Standing Workstation

Constantly aware of the fact that I will one day succumb to being an adult, a topic recently entered my periphery, worked it’s way into my thoughts and gestated it’s way into a full on obsession. Being a 24 year old, 6 foot plus human being, I am increasingly more aware of the fact that my poor habits are going to take a toll on my body someday. So, when I was listening to the Tested podcast the other day (highly recommended if you’re interested in tech and other geekery) and the topic of standing workstations came about– I took notice.

I’ve heard the argument for standing vs. sitting at your workstation before, but it didn’t really take a hold of me until the other day. Maybe it has to do with the fact that I’m spending so much energy trying to become more healthy lately, but it really stuck in my brain the whole rest of the night at work after the topic came up. The more I thought about it, the more it made sense; it would be healthier and it could save a bunch of space in a room that is desperate for space.

I have a giant unwieldy desk in my room that holds my two monitors, a PC tower, a PS3, speakers, etc. It’s got a weird shape, it’s low quality wood, and the terrible design of it makes it almost useless trying to use it for writing or doing homework on the desk surface itself. Directly next to the desk and occupying the rest of my wall space on that side of the room is a digital piano that ends up often as a storage place for junk, with a guitar amp and various other gear below it. My room isn’t very large as it is, so that all takes up a lot of room. I still have a queen sized bed and a dresser that are stealing the rest of my room. What this standing workstation idea will allow me to possibly do, is get rid of that shitty computer desk altogether and in it’s place put my dresser, and on top of the dresser, an addition to which my computing will be done on.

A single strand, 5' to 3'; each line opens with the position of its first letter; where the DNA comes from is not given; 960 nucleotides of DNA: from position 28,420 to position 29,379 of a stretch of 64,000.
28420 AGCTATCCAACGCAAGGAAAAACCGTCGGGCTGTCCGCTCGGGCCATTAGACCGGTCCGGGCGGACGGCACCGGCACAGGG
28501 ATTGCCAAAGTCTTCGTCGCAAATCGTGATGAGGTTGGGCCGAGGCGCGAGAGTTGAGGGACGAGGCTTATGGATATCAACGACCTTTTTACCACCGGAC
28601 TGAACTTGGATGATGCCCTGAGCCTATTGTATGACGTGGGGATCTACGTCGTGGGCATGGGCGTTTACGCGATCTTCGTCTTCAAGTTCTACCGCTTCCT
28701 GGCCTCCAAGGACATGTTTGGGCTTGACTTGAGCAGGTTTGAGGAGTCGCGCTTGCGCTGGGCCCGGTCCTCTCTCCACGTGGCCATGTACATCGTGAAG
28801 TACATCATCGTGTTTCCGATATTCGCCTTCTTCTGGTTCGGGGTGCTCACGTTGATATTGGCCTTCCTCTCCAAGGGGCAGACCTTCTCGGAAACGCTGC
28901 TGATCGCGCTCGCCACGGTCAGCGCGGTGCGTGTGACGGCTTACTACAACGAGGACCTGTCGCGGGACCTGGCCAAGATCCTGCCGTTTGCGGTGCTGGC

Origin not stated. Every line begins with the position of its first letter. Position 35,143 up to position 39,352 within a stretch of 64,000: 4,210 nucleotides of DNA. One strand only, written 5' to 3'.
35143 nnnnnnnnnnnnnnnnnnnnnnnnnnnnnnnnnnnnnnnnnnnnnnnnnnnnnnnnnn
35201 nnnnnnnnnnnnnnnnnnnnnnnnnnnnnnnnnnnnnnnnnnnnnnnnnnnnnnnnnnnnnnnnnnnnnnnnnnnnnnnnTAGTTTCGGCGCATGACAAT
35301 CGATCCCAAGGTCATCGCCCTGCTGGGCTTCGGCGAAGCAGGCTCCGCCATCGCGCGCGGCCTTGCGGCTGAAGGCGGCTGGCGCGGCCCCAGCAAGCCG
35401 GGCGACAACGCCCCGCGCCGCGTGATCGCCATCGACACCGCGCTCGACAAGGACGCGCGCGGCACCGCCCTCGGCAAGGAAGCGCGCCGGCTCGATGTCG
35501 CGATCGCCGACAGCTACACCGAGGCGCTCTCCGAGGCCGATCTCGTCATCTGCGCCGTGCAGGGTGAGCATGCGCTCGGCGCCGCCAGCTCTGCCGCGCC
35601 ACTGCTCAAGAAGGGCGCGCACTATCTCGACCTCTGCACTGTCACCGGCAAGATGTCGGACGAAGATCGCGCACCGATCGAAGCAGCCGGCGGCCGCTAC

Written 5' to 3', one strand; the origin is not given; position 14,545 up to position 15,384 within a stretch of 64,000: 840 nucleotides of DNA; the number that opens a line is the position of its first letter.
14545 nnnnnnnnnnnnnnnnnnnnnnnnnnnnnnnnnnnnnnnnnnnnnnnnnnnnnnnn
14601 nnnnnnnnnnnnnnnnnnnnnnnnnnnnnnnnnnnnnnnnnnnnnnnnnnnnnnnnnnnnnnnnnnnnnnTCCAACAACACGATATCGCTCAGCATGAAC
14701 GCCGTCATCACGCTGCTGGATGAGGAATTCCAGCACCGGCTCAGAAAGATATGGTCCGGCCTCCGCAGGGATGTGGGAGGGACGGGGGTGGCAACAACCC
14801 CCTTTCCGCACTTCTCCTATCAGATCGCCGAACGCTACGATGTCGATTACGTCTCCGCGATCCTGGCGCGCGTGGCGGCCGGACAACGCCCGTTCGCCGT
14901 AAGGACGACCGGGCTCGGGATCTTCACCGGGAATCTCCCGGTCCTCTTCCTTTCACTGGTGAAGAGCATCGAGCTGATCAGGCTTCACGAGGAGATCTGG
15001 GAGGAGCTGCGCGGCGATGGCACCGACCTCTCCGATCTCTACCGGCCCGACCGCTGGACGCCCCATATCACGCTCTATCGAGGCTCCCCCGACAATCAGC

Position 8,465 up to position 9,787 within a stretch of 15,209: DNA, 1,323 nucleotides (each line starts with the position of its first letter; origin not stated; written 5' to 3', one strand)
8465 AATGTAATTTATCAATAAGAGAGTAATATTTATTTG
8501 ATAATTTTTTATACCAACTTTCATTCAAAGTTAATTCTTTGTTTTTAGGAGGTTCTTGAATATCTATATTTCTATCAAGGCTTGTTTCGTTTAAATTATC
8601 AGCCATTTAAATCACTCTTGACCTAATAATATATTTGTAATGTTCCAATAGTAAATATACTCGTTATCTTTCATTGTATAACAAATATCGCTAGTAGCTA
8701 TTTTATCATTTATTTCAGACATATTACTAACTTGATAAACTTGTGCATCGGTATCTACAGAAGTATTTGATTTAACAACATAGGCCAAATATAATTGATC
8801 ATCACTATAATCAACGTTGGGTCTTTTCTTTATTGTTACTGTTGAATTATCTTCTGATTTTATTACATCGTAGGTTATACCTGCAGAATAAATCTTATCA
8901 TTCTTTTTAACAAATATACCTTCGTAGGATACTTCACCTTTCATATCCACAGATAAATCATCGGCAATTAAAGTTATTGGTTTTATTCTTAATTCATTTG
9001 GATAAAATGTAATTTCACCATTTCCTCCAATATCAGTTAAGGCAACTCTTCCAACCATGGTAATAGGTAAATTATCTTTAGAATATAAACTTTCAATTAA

Let me illustrate with a pair of images that I hope are the absolute worst quality things that ever grace this blog. First off: the trial desk I have constructed using various items to allow myself to see how comfortable or uncomfortable standing while computing is:

That is indeed a Spongebob Squarepants mousepad and a DVD boxset of Seinfeld acting as the stand for my monitor. I am currently using my netbook attatched to one of my monitors to give myself an idea of how it will work. So far, it’s been very comfortable. Being tall, my desk is too low to the ground for me and it causes me to sit hunched over to use it properly (even more so because I don’t have enough money to buy a proper computer chair with adjustable height) anyway. This setup just works better for me I think. I am going to give it a couple of days to make sure I don’t despise it, but I’m feeling pretty good about it thus far even though I am admittedly only about 4 hours into the trial.

If I do like it, the current set up just won’t do, obviously. I don’t pretend to be much of an interior designer, but it’s quite a mess. That’s why I have begun to draw up ideas for what I think a finished product might look like. Enter crappy image number 2:

Here are the rough dimensions I am working with, and what I think would be a decent setup to work with. My main worries are stability. I think the stand and desk itself would be easy enough to build, but I’m not sure if hard mounting the stand to the dresser is a tenable idea seeing as it’s not technically mine. I’m hoping that the legs, however I decide to build them will be sturdy enough and that the weight of the monitors and other things will be enough to keep it in place. As long as the wobble is negligible and me tripping in the morning isn’t enough to send hundreds of dollars of equipment crashing to the floor, I will be satisfied.

I am kind of set on building because desks, standing workstation desks in particular, are stupidly expensive. I’ll let everyone know how it goes. If anyone has a great advice to give out to someone that’s considering standing workstation, toss it my way. I’ve done a ton of reading over the last 2 days, but there’s always some weird quirk that never makes it into those kinds of articles.

Here is a nice link on the pros and cons of standing workdesks: http://www.wired.com/gadgetlab/2012/05/ditch-your-office-chair-for-a-new-standing-desk/

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How I got here…